Writing Dialogue to the Rule of Three

When writing dialogue, writers tend to view this Rule of Three thing in an almost mystical way. It’s simple, though. First, don’t think of it as a rule as much as a helpful guideline or yardstick. If you should write four spoken lines without a break, the Dialogue Police are not going to show up at your desk. A guideline is just that.
Dialogue is often the first piece of a scene to come into focus in a draft. It doesn’t mean you can’t go back later and layer your scene with setting, action or emotion.
Writing Tip for Today: When you write dialogue, use the number 3 to help you do the following:

  • Avoid creating the Talking Heads phenomenon no one likes to read. If the character speaks more than 3 lines without a break of some sort–either a new character speaking or some action, body language or interior thought or emotion, consider adding that break.
  • If you write more than 3 exchanges of dialogue (the ping pong effect) consider breaking the conversation briefly with a bit of narrative. Notice I said a bit–no more than about 3 lines.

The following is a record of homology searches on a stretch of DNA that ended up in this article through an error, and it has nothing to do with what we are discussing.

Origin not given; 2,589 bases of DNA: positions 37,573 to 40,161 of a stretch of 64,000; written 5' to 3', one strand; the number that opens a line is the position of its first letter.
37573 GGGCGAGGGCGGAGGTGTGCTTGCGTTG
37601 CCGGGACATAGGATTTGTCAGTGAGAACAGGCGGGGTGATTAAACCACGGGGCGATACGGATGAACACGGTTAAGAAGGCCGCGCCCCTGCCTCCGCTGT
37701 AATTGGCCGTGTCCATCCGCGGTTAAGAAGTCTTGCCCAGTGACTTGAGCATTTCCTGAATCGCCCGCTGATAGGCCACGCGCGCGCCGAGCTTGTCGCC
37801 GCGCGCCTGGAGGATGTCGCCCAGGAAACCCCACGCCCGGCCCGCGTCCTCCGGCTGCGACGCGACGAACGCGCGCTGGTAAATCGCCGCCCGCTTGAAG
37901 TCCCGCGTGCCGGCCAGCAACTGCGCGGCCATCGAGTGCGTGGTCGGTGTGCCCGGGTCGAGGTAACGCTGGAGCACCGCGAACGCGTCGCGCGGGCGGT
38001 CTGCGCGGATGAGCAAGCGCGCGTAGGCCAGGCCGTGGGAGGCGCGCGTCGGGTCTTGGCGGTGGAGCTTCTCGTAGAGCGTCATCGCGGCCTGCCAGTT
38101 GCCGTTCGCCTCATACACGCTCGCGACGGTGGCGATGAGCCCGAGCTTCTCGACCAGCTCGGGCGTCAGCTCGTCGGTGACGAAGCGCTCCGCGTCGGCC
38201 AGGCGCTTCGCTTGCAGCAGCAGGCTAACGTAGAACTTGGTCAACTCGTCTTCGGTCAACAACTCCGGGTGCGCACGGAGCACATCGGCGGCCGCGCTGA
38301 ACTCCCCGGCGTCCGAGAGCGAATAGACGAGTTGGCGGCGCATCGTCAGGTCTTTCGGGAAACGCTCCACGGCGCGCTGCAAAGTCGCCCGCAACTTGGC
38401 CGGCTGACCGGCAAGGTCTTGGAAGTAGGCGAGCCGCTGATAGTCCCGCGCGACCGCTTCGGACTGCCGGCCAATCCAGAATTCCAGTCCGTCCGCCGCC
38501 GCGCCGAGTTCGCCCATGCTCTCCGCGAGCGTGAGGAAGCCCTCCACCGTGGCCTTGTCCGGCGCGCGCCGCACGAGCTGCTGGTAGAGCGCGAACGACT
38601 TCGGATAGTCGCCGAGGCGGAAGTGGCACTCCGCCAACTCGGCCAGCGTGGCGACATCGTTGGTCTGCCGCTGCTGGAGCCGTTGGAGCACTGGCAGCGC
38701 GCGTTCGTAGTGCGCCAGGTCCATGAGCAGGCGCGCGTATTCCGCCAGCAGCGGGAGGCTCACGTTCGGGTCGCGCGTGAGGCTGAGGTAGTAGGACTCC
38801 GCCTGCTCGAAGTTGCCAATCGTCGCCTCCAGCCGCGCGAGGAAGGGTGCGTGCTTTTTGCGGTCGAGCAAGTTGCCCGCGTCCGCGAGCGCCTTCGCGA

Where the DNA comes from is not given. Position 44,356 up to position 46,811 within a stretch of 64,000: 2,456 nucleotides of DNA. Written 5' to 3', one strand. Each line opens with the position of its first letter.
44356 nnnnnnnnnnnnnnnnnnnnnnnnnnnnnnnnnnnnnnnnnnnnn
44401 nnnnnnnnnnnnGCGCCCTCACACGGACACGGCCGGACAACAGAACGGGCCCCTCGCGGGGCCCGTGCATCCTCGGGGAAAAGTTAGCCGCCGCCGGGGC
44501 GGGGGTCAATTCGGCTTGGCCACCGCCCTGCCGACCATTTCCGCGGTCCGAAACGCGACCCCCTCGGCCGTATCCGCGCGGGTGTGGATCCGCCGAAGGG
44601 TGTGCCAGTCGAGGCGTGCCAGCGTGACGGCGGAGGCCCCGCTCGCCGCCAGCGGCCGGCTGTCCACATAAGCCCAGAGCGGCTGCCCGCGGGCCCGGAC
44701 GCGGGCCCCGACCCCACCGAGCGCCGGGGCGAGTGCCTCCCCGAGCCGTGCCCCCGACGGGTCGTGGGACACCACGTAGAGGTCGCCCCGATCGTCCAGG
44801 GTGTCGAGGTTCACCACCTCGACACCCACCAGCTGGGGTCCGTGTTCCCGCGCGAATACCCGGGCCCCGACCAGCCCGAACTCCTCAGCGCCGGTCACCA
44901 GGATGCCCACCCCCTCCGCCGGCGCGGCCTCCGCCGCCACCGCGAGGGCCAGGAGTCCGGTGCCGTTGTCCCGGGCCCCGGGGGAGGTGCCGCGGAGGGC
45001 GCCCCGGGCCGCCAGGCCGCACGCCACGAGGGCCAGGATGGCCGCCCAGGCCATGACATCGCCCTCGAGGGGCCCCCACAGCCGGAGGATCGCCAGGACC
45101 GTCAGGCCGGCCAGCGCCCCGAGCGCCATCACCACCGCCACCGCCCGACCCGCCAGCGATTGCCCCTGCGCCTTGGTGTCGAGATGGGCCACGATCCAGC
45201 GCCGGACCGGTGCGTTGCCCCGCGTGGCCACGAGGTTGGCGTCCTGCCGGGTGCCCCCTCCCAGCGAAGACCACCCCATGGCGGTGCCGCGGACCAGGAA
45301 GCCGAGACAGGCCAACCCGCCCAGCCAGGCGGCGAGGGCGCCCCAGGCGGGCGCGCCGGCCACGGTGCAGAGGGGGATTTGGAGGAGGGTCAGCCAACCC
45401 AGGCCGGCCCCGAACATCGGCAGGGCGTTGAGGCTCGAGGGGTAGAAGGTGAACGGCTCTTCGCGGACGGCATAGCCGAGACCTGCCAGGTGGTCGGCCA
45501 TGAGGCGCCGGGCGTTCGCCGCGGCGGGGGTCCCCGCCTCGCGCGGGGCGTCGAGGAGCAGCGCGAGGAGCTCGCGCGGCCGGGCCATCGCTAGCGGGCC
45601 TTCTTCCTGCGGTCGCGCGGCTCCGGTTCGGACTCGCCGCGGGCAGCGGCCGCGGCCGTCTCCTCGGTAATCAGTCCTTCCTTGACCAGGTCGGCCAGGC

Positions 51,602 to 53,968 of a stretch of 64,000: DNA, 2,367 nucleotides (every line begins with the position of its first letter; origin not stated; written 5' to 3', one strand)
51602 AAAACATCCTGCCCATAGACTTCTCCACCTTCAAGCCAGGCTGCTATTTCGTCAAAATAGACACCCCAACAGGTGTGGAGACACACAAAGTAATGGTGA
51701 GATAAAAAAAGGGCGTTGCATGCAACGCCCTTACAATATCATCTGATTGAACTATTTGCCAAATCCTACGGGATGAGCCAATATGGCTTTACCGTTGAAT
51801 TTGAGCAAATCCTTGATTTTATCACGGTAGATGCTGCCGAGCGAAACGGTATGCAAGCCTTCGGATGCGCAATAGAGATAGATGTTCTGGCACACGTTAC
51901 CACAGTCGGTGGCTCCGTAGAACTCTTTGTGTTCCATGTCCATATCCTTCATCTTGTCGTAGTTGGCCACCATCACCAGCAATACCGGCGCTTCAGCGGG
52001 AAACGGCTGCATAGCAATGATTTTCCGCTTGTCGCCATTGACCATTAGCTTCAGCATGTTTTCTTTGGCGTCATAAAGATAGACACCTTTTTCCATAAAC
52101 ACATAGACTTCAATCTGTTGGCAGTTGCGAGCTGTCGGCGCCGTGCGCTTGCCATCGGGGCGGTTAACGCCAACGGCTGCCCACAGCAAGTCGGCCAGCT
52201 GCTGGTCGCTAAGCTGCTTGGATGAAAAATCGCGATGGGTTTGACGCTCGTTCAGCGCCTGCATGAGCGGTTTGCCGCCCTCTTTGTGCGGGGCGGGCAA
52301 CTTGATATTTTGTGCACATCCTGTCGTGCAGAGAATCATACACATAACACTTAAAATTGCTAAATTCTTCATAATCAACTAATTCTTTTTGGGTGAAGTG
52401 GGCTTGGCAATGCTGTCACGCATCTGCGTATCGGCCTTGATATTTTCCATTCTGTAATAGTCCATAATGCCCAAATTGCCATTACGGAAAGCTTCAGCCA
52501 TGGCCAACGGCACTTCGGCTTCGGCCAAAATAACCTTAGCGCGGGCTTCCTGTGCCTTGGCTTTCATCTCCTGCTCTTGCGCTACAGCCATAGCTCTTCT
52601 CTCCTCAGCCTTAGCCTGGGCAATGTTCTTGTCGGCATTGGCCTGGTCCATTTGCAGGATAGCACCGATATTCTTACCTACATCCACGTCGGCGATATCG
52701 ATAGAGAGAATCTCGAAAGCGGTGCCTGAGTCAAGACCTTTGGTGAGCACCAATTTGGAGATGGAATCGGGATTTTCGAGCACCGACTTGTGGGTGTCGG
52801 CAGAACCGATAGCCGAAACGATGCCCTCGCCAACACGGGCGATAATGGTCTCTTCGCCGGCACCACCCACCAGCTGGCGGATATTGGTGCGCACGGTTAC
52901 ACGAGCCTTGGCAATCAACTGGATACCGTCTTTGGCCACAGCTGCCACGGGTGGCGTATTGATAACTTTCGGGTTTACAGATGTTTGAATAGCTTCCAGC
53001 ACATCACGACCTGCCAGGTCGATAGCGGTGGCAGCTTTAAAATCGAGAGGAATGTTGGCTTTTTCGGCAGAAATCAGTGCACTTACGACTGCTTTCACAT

• If you must break dialogue to insert backstory or a flashback, keep your flashback to 3 lines, or 3 short paragraphs. The longer you veer away from the real time action the higher the risk that readers won’t remember it. This also technically called The Cold Mashed Potatoes Rule. It means that if in the real time scene your character is eating mashed potatoes and then recalls a painful event from childhood, the longer we stay in that childhood flashback, the colder those spuds become.

Next: How would your character say that?

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About Linda S. Clare

I'm an author, speaker, writing coach and mentor. I teach both fiction and nonfiction writing at Lane Community College and in the doctoral program as expert writing advisor for George Fox University. I love helping writers improve their craft and I'm both an avid reader and writer of stories about those with wounded hearts.

1 comment on “Writing Dialogue to the Rule of Three

  1. Pingback: Writing Scene Transitions | Linda S. Clare

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